Jordan, Hill spar over library

Published 10:23 am Wednesday, June 20, 2012

GATESVILLE – It was no big secret during the prelude leading up to the approval of building a new Gates County Public Library that Henry Jordan an opponent of that venture.

However, Jordan, who serves as the Vice Chairman of the Gates County Board of Commissioners, said despite his earlier opposition, the time is now to put the county’s best foot forward on the project.

His comments were prompted by Thomas Hill, a Republican who will face Jordan in November’s General Election.

Hill used the Citizen’s Comments portion of the June 6 Commissioners’ meeting agenda to not only call for a halt to the library construction process, but to ask Jordan to meet him face-to-face in a political debate.

“It would be one thing, speaking of the money going into it, if the library was created for commerce, but it doesn’t create any revenue,” Hill said. “It would be one thing if the people had voted on it, but they didn’t. It puts us further down in the debt.”

Hill suggested to the commissioner to “halt the project to let cooler heads prevail; to take a second look at this.”

“I believe it would be in the county’s best interests to have a slower procedure done on this,” he said. “Perhaps even an idea of having the county (citizens) vote on this. We have a November election coming up; why can’t we let the county (citizens) vote on this rather than the commissioners. This is the people’s money, not the commissioners’ money.”

He then used the opportunity to challenge Jordan to a debate, “over the said project as well as other issues dealing with Gates County.”

Hill said he was not looking to conduct a political forum, but rather an actual debate, with no pre-prepared questions or answers.

“We can certainly put this library, the debt and other issues in Gates County to rest,” Hill said.

Commissioner Jack Owens spoke up to inform his board colleagues that he felt the Citizen’s Comments portion of the meeting is not the place to challenge a commissioner or, “put them on the spot.”

“These issues we deal with involves the people’s money; this is a very public issue. I’m asking Commissioner Jordan to better define the issues,” Hill stated.

Jordan responded.

“First of all, the library is something that’s already happened,” he said. “The board has voted on the library; the funds have been borrowed; the ground has been broken. It was a majority vote.”

Jordan continued, “This (library construction) is not going to be stopped. It has been passed; it’s going to be done. So to debate on the merits of whether or not we should have built a library is water under the bridge, so to speak. To keep bringing it up stirs up the public. The process we went through was the correct process, it was the democratic process. I don’t think an issue like this should be used to stir the emotions of the public.”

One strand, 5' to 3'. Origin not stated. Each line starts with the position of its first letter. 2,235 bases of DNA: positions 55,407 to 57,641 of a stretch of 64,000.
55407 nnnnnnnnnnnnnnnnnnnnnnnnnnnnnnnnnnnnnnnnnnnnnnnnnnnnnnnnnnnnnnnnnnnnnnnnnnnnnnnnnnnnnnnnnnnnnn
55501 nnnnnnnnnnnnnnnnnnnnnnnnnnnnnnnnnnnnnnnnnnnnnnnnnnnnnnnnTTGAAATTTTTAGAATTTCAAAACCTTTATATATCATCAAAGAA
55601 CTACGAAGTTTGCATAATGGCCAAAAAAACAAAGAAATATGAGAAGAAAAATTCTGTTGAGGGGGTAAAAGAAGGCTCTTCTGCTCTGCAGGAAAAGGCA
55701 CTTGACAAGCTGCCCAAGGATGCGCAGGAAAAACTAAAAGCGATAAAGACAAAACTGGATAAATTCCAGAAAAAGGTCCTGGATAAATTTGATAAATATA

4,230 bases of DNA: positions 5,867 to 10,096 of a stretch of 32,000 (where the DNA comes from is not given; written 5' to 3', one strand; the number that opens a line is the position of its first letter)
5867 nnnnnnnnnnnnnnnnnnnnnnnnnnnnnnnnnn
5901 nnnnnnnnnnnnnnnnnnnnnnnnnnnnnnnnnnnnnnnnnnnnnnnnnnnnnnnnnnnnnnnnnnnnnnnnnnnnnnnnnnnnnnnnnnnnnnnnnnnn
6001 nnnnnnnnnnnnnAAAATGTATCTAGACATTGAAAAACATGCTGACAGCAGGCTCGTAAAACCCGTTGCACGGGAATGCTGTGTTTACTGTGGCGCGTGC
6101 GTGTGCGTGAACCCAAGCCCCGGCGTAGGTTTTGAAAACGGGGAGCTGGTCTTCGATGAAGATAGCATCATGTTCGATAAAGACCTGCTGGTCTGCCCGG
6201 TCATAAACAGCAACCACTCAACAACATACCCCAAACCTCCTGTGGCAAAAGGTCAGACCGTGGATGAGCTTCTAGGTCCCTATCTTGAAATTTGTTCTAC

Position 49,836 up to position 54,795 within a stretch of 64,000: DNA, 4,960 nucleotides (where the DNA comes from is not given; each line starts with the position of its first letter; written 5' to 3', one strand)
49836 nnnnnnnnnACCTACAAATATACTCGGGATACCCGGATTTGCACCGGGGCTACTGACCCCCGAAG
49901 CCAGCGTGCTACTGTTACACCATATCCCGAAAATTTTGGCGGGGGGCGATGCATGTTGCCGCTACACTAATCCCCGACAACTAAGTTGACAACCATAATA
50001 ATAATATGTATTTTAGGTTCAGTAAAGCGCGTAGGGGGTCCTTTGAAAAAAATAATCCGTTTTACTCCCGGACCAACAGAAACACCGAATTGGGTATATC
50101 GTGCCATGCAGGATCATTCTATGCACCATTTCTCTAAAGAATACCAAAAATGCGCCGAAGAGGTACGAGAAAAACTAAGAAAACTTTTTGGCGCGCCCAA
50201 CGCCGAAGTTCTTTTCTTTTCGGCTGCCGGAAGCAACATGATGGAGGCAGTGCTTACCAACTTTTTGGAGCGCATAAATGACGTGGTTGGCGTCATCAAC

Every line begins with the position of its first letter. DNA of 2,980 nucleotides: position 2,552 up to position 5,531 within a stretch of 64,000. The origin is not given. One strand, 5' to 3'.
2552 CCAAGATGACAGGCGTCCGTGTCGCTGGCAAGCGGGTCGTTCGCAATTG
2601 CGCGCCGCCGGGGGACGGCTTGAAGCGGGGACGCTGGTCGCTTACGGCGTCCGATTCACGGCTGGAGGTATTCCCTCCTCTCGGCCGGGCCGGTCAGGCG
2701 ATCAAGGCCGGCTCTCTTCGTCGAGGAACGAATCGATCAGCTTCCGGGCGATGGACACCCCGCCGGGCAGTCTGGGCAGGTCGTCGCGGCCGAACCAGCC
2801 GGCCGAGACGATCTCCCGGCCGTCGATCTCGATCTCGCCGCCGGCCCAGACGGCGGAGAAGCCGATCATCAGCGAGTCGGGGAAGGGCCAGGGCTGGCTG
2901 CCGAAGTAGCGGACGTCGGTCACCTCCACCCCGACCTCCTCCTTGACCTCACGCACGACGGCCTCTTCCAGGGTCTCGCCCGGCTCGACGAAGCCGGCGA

“I feel that $1.5 million (the cost of the new library) is certainly something worth debating,” Hill responded.

Commission Chairman Graham Twine interjected at this point to have Hill and Jordan contact each other outside the commissioners meeting and set up a debate if they chose to proceed with that idea.

Later in the meeting, Jordan used his portion of the agenda’s Commissioners’ Comments to add to his earlier comments.

“The record speaks for itself; I initially voted against going forward with the library,” he said. “The majority of the commissioners voted to go forward. In doing so I’ve felt that since this is something we will go forward on because the democratic process was followed, let’s make the best out of it; let’s get the best deals.

“We’ve gone through that process,” he added. “We’ve selected a contractor. There would be a lot of ramifications to try to reverse this process. When you’re under contract and then decide not to go forward, you’ve still got to pay those people. There’s a lot of expense that’s already gone into this project.”

Jordan said he completely understood the differences of opinion on the library issue, but there was no need to become disagreeable.

“There are a lot of things that we’ve done in the county that everyone may not have agreed with, but going forward we have to make the best of out of it,” he noted. “That’s now what I want to see with the new library, I want to see it be the best it can be. I don’t see anything that can reverse this process and I don’t think we need to spend a lot of time of trying to stir up public emotions and look for avenues to stop it because we’d be wasting taxpayer’s money. This issue should be looked at on its merits, not on the emotional thoughts involved with it.”

About Cal Bryant

Cal Bryant, a 40-year veteran of the newspaper industry, serves as the Editor at Roanoke-Chowan Publications, publishers of the Roanoke-Chowan News-Herald, Gates County Index, and Front Porch Living magazine.

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